APS News

CERN: 60 Years of Collaboration

By Michael Lucibella

Flags of member nations at CERN
Photo courtesy of CERN

Flags of member nations at CERN.

Europe’s premier physics lab is turning 60 in September. Its discovery of the Higgs Boson in 2012 was only the most recent highlight of its six-decade history.

At the same time, by bringing together 21 member countries and 7 observer nations, the European Organization for Nuclear Research (CERN) set an example of a successful international collaboration. Other big international physics projects like the International Linear Collider (ILC), the International Thermonuclear Experimental Reactor (ITER), and the Synchrotron-light for Experimental Science and Applications in the Middle East (SESAME) have all borrowed elements of CERN’s governing structure. “The governance model is one of the things that really makes CERN work,” said James Gillies, Head of Communication for CERN. “There are several more [such collaborations] now, and they’ve based their models on CERN.”

CERN was first conceptualized in the late 1940s as Europe was still recovering from World War II. Fascism and war had depleted most of the continent’s resources and many of the top scientists had fled to the United States. “The war had stopped, but it was a continent that had suffered quite a long period of turmoil,” Gillies said.

French physicist Louis de Broglie first proposed a multi-national European lab in 1949. After years of lobbying spearheaded by Isador Rabi, a Nobel laureate and the U.S. envoy to UNESCO, 12 European nations came together to sign the convention officially forming CERN in 1954. “The physicists needed CERN to work in order to be able to participate in frontline particle physics — so they felt compelled to make it work,” said Christopher Llewellyn Smith, who was director of CERN from 1994 to 1999.

At the time of CERN’s founding, the United States was emerging onto the global scene as a major leader in scientific research. European physicists wanted to compete, but no single country could seriously compete with the emerging superpower. “If Europe wanted to do high energy physics, the only way is by having governments collaborating with each other because it’s such an expensive field,” said John Krige, a historian at Georgia Institute of Technology who specializes in the history of CERN. “Pooling resources is the best way.… That’s the only way they’re going to be able to afford it.”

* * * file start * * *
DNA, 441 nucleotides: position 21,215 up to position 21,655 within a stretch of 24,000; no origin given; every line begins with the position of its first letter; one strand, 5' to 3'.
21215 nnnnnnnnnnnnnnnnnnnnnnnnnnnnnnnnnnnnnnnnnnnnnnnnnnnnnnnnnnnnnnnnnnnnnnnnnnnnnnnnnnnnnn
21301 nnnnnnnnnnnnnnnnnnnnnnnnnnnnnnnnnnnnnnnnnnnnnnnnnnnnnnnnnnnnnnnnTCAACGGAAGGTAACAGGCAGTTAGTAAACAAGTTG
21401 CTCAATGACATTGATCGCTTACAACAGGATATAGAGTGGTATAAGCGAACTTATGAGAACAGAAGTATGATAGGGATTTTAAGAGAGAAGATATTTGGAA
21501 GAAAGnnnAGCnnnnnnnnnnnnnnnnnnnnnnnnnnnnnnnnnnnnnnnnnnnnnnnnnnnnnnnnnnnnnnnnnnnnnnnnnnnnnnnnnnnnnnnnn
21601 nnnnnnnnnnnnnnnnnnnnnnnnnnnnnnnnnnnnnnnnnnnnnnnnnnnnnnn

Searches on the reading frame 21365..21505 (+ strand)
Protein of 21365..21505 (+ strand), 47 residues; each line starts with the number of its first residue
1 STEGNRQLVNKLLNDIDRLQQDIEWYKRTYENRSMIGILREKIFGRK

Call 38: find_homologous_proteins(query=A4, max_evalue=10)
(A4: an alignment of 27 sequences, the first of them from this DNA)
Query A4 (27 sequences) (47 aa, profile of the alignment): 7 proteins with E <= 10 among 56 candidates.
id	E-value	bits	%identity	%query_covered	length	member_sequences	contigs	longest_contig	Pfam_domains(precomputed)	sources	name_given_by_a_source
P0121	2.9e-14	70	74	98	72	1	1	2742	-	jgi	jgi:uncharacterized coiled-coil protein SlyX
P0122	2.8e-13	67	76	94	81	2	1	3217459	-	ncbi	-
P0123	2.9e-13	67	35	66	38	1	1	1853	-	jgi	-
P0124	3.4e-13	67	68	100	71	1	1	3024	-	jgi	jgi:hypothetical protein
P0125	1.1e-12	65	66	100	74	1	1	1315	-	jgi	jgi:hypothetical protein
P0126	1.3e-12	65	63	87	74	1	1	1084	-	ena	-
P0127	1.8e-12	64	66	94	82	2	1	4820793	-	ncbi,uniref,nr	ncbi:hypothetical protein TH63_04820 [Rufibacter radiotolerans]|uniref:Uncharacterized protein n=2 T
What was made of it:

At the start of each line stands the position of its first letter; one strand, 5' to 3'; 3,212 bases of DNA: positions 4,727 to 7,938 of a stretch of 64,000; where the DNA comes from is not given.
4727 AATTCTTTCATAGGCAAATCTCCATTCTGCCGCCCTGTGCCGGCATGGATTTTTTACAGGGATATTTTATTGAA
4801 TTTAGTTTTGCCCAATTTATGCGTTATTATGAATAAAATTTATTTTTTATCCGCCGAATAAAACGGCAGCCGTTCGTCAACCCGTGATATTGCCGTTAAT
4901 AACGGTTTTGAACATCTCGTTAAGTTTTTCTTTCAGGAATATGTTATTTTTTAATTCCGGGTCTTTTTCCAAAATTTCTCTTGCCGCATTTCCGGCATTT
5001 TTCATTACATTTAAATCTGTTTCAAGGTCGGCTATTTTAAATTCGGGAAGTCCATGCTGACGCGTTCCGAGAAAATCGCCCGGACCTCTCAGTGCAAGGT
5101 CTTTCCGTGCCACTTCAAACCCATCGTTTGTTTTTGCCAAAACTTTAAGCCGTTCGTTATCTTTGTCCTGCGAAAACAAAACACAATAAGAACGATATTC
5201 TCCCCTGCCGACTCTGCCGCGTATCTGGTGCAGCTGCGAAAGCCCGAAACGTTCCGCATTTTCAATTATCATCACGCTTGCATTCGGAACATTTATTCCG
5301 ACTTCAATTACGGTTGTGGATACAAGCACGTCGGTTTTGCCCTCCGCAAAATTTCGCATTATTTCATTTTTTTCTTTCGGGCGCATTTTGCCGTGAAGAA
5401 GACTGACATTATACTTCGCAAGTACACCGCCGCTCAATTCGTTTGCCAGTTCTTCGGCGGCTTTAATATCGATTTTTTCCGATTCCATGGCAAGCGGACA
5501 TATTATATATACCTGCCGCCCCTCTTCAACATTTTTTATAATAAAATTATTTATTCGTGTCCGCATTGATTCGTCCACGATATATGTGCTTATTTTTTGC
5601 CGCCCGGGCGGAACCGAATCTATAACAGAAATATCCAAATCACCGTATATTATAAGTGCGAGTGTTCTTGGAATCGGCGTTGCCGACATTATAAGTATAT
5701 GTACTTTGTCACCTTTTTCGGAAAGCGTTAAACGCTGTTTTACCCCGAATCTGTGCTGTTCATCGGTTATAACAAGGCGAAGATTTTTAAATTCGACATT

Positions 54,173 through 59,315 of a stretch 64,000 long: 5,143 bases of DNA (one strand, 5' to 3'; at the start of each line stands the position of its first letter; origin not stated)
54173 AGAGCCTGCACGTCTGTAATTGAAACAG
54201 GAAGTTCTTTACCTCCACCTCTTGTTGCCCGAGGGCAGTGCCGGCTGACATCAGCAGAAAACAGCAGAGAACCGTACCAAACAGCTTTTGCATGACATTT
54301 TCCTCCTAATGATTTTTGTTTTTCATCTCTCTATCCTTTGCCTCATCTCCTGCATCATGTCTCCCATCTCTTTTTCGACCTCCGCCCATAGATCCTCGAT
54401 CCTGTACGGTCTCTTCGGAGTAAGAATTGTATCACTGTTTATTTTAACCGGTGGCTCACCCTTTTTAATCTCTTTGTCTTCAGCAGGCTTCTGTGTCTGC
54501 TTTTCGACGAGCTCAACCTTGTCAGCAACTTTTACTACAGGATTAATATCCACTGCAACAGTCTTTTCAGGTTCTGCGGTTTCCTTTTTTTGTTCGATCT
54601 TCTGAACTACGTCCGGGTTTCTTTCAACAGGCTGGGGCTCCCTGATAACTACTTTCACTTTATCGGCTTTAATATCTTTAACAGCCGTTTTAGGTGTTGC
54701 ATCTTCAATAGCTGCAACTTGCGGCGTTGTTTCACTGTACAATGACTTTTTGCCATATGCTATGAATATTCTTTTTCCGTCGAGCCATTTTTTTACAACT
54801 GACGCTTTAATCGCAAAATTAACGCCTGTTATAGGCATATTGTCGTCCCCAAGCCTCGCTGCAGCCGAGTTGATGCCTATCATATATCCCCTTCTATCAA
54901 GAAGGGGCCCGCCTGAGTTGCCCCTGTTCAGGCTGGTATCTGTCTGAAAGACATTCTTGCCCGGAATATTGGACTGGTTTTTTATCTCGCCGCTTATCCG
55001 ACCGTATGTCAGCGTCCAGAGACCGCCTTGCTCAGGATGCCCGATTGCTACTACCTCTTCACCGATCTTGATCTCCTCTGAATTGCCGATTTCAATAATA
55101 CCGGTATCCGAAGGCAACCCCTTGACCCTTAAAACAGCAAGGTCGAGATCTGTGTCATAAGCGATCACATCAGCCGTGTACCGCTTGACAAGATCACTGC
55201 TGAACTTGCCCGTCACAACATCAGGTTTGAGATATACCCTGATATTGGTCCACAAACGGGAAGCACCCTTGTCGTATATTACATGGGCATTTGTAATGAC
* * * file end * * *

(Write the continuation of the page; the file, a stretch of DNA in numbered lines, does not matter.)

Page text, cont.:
Being a fundamental physics lab inherently played a big role in pushing competing nations to work together. “The goal is the same, and it’s very clear that it is fundamental research,” said Maria Spiropulu, a physicist at Caltech and vice-chair of the APS Forum on International Physics. “That alleviates a lot of the conflict…because we’re all going towards the same fundamental goal and the same dream.”

However, a shared mission alone can’t sustain a laboratory for sixty years, and CERN’s administration is designed to be somewhat flexible and accommodate the member states’ scientists and politicians as much as possible. The ultimate authority for the laboratory rests in CERN’s governing council. Each member state gets two seats on the council, one reserved for a scientist and the other reserved for an administrator. “The governing structure was pretty hands-off,” Llewellyn Smith said. “There was never a tendency to micromanage; they let the CERN management just get on with it.”

Countries contribute to a central fund for the infrastructure of the lab as a whole. However, while the infrastructure of the lab comes from the pooled fund, the experiments do not. This means that while the Large Hadron Collider (LHC) was built by CERN using the money contributed to the central fund, the four giant detector experiments were funded, designed, and built by independent collaborations of nations. This way, if one falls behind, it doesn’t necessarily mean the entire project will suffer.